ADAPTIVE NONPARAMETRIC CONFIDENCE SETS
, 2006
"... We construct honest confidence regions for a Hilbert spacevalued parameter in various statistical models. The confidence sets can be centered at arbitrary adaptive estimators, and have diameter which adapts optimally to a given selection of models. The latter adaptation is necessarily limited in sc ..."
Abstract

Cited by 15 (0 self)
 Add to MetaCart
(Show Context)
We construct honest confidence regions for a Hilbert spacevalued parameter in various statistical models. The confidence sets can be centered at arbitrary adaptive estimators, and have diameter which adapts optimally to a given selection of models. The latter adaptation is necessarily limited in scope. We review the notion of adaptive confidence regions, and relate the optimal rates of the diameter of adaptive confidence regions to the minimax rates for testing and estimation. Applications include the finite normal mean model, the white noise model, density estimation and regression with random design.
Near optimal thresholding estimation of a Poisson intensity on the real line
, 810
"... Abstract The purpose of this paper is to estimate the intensity of a Poisson process N by using thresholding rules. In this paper, the intensity, defined as the derivative of the mean measure of N with respect to ndx where n is a fixed parameter, is assumed to be noncompactly supported. The estimat ..."
Abstract

Cited by 11 (4 self)
 Add to MetaCart
(Show Context)
Abstract The purpose of this paper is to estimate the intensity of a Poisson process N by using thresholding rules. In this paper, the intensity, defined as the derivative of the mean measure of N with respect to ndx where n is a fixed parameter, is assumed to be noncompactly supported. The estimator ˜ fn,γ based on random thresholds is proved to achieve the same performance as the oracle estimator up to a possible logarithmic term. Then, minimax properties of ˜ fn,γ on Besov spaces B α p,q are established. Under mild assumptions, we prove that sup f∈Bα E( p,q∩L∞ ˜ fn,γ − f  2 2) ≤ C log n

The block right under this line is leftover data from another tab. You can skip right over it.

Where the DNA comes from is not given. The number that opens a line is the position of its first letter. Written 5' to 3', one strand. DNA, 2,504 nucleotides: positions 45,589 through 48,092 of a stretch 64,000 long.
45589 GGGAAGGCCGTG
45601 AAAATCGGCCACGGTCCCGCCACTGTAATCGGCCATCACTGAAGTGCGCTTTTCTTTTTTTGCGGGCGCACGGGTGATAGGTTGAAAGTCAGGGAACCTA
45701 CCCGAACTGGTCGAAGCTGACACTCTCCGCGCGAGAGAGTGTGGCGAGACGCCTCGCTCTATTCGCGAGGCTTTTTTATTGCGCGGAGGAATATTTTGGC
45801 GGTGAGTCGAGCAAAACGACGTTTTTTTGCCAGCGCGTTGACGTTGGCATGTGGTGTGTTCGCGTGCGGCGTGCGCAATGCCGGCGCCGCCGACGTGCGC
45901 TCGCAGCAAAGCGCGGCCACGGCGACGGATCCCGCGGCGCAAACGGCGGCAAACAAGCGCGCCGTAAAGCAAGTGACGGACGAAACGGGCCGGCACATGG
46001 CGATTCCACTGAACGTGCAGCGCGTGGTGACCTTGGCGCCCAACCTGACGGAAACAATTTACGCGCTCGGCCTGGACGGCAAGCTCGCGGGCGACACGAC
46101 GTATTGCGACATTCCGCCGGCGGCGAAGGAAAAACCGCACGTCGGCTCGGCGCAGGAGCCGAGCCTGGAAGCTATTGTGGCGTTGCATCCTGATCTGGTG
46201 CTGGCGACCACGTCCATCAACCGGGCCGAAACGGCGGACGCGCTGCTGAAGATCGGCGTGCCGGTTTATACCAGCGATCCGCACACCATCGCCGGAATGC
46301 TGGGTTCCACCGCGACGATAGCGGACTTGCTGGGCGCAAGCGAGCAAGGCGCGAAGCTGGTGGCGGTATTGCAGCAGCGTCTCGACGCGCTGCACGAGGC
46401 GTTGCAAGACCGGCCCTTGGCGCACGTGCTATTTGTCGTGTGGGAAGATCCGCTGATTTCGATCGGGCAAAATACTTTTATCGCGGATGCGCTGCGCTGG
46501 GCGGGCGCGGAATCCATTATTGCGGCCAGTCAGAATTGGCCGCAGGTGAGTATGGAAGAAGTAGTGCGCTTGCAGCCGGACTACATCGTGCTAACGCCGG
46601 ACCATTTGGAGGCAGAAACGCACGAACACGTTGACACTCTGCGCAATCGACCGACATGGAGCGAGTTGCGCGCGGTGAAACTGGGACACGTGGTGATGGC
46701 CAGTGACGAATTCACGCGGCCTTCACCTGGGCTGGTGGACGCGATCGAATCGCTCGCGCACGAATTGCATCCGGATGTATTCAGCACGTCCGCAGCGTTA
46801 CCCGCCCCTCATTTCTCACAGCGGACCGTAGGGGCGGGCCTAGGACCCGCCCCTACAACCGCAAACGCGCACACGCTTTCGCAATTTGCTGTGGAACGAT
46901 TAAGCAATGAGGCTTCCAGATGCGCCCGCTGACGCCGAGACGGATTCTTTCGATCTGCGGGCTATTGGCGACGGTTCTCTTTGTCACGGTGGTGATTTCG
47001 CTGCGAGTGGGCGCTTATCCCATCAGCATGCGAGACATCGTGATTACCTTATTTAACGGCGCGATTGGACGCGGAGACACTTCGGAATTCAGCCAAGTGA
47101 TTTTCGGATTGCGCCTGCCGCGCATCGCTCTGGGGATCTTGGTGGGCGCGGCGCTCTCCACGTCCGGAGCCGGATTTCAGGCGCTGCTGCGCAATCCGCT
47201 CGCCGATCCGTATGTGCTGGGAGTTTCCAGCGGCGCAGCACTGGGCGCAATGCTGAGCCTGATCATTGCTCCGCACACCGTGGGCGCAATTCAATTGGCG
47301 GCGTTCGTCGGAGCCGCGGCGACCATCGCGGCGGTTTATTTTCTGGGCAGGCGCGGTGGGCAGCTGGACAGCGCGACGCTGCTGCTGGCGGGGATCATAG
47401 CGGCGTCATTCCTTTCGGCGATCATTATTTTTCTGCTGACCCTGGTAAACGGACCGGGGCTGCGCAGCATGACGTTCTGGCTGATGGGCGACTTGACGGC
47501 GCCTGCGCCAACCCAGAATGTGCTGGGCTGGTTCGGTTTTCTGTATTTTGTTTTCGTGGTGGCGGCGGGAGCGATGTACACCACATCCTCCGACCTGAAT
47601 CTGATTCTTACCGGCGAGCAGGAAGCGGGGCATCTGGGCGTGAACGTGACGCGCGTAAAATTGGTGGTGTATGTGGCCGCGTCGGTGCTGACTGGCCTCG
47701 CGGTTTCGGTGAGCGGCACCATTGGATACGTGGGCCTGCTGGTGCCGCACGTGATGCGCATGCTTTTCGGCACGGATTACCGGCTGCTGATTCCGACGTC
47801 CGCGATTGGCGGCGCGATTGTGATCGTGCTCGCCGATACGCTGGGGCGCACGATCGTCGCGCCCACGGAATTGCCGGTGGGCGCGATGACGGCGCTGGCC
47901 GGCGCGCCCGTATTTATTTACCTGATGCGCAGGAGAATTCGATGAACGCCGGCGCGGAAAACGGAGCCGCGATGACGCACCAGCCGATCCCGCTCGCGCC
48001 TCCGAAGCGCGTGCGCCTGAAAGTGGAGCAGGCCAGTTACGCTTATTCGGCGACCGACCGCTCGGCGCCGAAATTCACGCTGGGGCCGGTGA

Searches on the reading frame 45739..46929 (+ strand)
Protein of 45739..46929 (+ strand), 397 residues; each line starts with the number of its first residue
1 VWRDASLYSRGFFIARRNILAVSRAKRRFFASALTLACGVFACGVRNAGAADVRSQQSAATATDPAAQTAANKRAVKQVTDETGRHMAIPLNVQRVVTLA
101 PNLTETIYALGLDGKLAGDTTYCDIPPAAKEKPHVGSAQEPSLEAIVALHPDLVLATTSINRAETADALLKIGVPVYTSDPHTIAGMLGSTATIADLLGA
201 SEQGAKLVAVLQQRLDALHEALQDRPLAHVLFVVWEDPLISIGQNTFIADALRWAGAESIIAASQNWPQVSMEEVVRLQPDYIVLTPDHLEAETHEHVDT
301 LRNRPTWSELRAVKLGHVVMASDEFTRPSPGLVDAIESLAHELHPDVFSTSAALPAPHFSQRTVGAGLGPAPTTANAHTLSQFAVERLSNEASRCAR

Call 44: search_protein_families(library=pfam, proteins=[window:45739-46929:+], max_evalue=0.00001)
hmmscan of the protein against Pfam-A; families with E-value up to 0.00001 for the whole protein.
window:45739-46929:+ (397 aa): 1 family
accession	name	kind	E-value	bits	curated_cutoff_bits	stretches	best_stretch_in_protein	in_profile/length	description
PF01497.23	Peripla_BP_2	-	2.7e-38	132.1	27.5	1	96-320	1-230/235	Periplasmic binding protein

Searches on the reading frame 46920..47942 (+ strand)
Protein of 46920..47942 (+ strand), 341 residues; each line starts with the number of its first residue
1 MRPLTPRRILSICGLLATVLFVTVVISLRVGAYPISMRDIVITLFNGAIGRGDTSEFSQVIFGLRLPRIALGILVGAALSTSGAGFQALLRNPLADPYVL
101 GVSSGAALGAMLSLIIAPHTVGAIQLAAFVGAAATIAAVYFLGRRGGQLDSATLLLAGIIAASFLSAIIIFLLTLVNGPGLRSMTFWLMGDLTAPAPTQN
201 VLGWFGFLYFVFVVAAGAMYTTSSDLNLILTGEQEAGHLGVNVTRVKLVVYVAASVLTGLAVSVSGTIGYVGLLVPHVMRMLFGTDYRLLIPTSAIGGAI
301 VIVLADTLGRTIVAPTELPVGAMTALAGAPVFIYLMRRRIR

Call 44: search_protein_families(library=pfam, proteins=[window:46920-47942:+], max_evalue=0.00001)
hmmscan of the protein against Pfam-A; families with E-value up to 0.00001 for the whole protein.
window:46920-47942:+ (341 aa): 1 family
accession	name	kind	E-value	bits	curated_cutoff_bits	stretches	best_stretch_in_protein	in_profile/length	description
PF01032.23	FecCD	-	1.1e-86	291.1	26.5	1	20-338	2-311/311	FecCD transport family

Maxisets for density estimation on R
 Math. Methods of Statist., n
, 2006
"... The problem of density estimation on R is considered. Adopting the maxiset point of view, we focus on performance of adaptive procedures. Any rule which consists in neglecting the wavelet empirical coefficients smaller than a sequence of thresholds vn will be called an elitist rule. We prove that fo ..."
Abstract

Cited by 9 (3 self)
 Add to MetaCart
(Show Context)
The problem of density estimation on R is considered. Adopting the maxiset point of view, we focus on performance of adaptive procedures. Any rule which consists in neglecting the wavelet empirical coefficients smaller than a sequence of thresholds vn will be called an elitist rule. We prove that for such a procedure the maximal space for the rate v αp n, with 0 < α < 1, is always contained in the intersection of a Besov space and a weak Besov space. With no assumption on compactness of the support of the density goal f, we show that the hard thresholding rule is the best procedure among elitist rules when taking the classical choice of thresholds vn √ = µ n−1 log(n), with µ> 0. Then, we point out the significance of datadriven thresholds in density estimation by comparing the maxiset of the hard thresholding rule with the one of Juditsky and LambertLacroix’s procedure.